You’ve heard the saying: “The spirit is willing but the flesh is weak.” Maybe you heard it in a song lyric, followed by some form of “And that’s why I acted like an ass,” as if weak flesh somehow excuses crappy behavior.
Y’all got the meaning of that saying all twisted. It’s not supposed to function as an excuse; it’s supposed to be a recognition of who’s really in charge of everything. Of course the spirit is willing. That’s God. Of course the flesh is weak. That’s human–by definition. The whole point of the saying is that the spirit is what moves you, not your flesh. You’re supposed to give control to that which can control anything at all, the spirit, and you’re supposed to let your weak human flesh go limp. Your flesh will always be weak. Getting right with God ain’t gonna change that, not ever.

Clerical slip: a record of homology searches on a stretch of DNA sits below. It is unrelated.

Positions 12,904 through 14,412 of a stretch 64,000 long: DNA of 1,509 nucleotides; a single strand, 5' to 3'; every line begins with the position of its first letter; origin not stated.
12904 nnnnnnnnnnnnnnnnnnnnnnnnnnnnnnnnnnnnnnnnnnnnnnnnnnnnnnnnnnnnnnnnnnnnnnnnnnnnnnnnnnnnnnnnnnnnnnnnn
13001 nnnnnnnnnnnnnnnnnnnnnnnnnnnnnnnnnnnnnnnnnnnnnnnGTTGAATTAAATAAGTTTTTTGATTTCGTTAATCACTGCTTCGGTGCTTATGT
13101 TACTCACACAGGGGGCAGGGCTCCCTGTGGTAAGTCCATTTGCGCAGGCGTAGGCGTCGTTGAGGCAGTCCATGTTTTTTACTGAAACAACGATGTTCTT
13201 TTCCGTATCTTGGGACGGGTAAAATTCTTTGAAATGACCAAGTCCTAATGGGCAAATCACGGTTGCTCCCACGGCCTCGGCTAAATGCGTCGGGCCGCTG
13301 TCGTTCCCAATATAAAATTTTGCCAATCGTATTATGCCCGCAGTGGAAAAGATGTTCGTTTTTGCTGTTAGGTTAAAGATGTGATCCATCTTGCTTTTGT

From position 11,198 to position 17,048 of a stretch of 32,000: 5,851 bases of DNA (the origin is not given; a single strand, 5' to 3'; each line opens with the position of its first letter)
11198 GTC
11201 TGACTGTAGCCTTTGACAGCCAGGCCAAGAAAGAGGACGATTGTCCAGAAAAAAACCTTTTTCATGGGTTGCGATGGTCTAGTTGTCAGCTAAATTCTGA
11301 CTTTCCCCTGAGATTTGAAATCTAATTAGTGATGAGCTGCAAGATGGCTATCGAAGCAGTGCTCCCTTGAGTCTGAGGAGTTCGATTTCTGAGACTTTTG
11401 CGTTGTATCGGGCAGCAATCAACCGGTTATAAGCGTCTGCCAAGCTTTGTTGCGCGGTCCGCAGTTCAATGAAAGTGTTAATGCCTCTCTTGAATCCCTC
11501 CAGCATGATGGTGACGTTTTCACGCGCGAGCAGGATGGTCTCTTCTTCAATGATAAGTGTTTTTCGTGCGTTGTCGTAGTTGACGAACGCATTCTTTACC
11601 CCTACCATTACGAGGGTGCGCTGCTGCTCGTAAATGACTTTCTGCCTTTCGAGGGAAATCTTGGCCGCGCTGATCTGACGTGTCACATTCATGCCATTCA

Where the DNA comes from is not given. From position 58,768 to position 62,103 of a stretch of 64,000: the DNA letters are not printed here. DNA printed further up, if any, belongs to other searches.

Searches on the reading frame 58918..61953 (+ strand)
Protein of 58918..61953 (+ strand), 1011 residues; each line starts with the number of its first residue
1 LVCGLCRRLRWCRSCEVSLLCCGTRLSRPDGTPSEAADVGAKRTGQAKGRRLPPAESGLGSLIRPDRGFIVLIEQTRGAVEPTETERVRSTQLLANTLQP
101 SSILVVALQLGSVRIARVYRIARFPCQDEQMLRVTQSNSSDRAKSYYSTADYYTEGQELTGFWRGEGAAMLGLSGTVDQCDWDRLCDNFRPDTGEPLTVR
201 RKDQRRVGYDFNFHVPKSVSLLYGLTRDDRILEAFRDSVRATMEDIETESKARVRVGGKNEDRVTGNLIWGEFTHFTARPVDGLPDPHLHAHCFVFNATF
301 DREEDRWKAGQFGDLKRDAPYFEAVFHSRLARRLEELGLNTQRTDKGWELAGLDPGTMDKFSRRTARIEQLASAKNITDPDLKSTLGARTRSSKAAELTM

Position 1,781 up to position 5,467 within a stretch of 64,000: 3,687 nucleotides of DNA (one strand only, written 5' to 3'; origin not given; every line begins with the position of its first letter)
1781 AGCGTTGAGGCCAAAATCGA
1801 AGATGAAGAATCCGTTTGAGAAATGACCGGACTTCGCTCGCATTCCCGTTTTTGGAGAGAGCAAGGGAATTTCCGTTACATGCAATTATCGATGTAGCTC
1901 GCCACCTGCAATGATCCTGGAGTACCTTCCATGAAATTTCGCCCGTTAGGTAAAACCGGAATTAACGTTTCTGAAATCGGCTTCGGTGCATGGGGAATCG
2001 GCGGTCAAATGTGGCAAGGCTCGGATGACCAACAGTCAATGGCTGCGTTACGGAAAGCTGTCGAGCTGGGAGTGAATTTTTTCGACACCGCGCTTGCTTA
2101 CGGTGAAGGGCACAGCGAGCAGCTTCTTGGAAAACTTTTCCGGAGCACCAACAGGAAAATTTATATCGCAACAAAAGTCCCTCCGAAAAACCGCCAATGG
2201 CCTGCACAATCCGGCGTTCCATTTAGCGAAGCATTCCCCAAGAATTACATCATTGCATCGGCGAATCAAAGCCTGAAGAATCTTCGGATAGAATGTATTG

As I mentioned in my last post, I ain’t nothing. My flesh is weak. I need God. He’s willing. He’s willing to move me, to guide me, to counsel me. He’s willing to use me as an instrument of love, peace, and joy. He’s willing to fix me, to open my eyes, to unblock my ears, and loosen my tongue in the name of goodwill towards all. He’s willing to let me mess up over and over and over again as I consciously and doggedly fight and destroy and die and suffer and suffer–and he’s willing to save me from all this B.S. in a single instant.
The only thing that is required of my weak flesh in that instant is that I accept spirit’s infinite and gentle Love.
That Love is addictive.